After Brian Kemp suppressed enough votes and stirred up enough bigotries to get himself elected governor of Georgia last November, you might have expected him to hit the ground running with some extra-crazy, super-Trumpy initiatives. Kemp edged out Democrat Stacey Abrams, after all, by running as Trump with a Deep-South Drawl—brandishing his shotgun at a teenage boy, threatening to personally round up “criminal illegals” and run them out of the state, painting Abrams as the new Angela Davis. When he took office in January, Georgians braced for something audacious: semi-automatics mandated in every household, a “beautiful wall” to be built around the state, or perhaps a requirement to say “Merry Christmas” during the holidays. That’s the sort of governin’ that Kemp voters were led to expect.
But the governor’s most consequential move thus far has been to urge the state to buy super-pricey new electronic voting machines to replace its 27,000 ancient, notoriously hackable models that Kemp insisted on using last time for his own election. But lest you think Kemp is motivated by a desire for freer and fairer elections, there is, in fact, a Trumpian catch: The likely recipient of Georgia’s largesse will be a company that one of Kemp’s closest aides used to lobby for, while another served on its board of advisers. So far, Kemp’s administration has apparently been fueled by good old-fashioned crony corruption, rather than newfangled populism.
The cost of the replacement machines, known as ballot-marking devices (BMDs), is sky-high: Kemp included $150 million in his budget to buy them. That’s just an initial price, not including annual maintenance fees and licensing deals and such, but it’s at least three times what it would cost to have Georgians vote by paper ballot, as 70 percent of the country now does. Fiscal responsibility, y’all!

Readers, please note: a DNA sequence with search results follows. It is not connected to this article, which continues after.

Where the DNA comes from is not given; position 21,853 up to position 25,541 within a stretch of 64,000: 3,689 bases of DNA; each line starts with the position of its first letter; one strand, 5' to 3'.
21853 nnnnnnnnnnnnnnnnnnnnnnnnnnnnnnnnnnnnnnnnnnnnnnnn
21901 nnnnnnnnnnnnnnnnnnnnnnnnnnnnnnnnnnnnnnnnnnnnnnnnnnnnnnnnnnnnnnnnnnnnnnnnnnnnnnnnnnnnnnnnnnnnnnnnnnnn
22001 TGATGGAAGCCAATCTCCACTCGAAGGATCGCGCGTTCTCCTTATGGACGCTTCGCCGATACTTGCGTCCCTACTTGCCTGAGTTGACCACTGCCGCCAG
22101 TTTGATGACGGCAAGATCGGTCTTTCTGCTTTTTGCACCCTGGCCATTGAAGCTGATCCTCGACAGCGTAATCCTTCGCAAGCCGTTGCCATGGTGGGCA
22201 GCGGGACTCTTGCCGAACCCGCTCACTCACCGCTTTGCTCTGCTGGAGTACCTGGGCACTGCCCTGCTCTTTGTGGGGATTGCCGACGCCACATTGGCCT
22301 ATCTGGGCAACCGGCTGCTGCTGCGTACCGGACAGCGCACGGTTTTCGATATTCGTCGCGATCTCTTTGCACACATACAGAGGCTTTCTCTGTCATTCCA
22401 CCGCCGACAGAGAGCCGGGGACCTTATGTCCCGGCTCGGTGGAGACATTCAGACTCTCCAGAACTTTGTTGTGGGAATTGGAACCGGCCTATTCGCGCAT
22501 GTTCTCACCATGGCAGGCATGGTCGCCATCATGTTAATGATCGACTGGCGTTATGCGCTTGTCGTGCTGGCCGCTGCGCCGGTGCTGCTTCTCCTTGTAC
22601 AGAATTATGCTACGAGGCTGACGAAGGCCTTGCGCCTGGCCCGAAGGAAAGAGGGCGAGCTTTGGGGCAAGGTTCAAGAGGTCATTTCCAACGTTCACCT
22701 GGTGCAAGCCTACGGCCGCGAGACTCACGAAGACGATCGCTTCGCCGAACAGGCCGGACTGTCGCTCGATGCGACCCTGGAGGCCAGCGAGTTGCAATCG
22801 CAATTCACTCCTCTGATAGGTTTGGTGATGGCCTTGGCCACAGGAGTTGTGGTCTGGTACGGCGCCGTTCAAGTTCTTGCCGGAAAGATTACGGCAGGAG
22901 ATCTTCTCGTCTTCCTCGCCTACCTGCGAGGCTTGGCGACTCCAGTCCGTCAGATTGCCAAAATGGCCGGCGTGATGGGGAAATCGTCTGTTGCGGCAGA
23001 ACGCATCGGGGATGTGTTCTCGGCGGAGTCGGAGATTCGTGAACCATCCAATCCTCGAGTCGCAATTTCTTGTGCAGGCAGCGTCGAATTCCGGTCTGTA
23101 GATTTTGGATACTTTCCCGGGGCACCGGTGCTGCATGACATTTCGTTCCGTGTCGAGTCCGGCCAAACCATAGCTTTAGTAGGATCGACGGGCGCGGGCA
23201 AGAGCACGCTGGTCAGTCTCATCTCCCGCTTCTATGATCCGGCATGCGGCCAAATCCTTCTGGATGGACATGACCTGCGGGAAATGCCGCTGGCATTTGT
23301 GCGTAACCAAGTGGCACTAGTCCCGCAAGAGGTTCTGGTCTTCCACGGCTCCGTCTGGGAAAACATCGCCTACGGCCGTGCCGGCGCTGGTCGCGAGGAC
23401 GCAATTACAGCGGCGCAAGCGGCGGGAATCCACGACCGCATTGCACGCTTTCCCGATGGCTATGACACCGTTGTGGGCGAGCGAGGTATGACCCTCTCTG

The justification for the big-spending election bill—which zipped through the state House and now awaits approval in the Republican-dominated Senate—is that the machines will ward off cybersecurity threats while making elections more efficient than the messy old paper balloting. Inconveniently for the GOP, neither is true. Electronic voting machines, all the rage after Florida’s meltdown in 2000, are largely passé, both because of their costs and their vulnerabilities to cyberattacks. In an exhaustive report last September, the National Academies of Science, Engineering, and Medicine urged that paper be used for all U.S. elections in 2020, because “no known technology can guarantee the secrecy, security, and verifiability of a marked ballot transmitted over the internet.”
Cybersecurity and computer-science experts have said for years that the only way to ward off election tampering is to use paper ballots. Fifty-five percent of Georgia voters, who’ve learned not to trust their state’s election results after years of controversies, lawsuits, and scandals, recently told the Atlanta Journal-Constitution they wanted to switch to paper.
But Kemp, and the business-friendly commission he appointed after the election to fix Georgia’s voting problems, have opted to pay more for a less secure system. Along with Delaware, which passed its own expensive upgrade to electronic BMDs last fall, it’ll become the only state where every precinct votes electronically. (In most states, unlike Georgia, there’s local control over how elections are conducted.)
The new machines being peddled by companies like Election Security & Software (ES&S), the nation’s biggest vendor of voting technology, are designed to give the impression of being “voter-verifiable.” But it’s a ruse. The machines produce a so-called “paper ballot,” which voters can use to verify a text printout of their votes if they take the time. But it’s not the text the voter is reading and reviewing, but the barcode beneath, that is actually tallied electronically as their vote. As a citizen-activist, George Balbona, put it at the recent state House committee meeting, “There’s not a person here that can read a barcode.”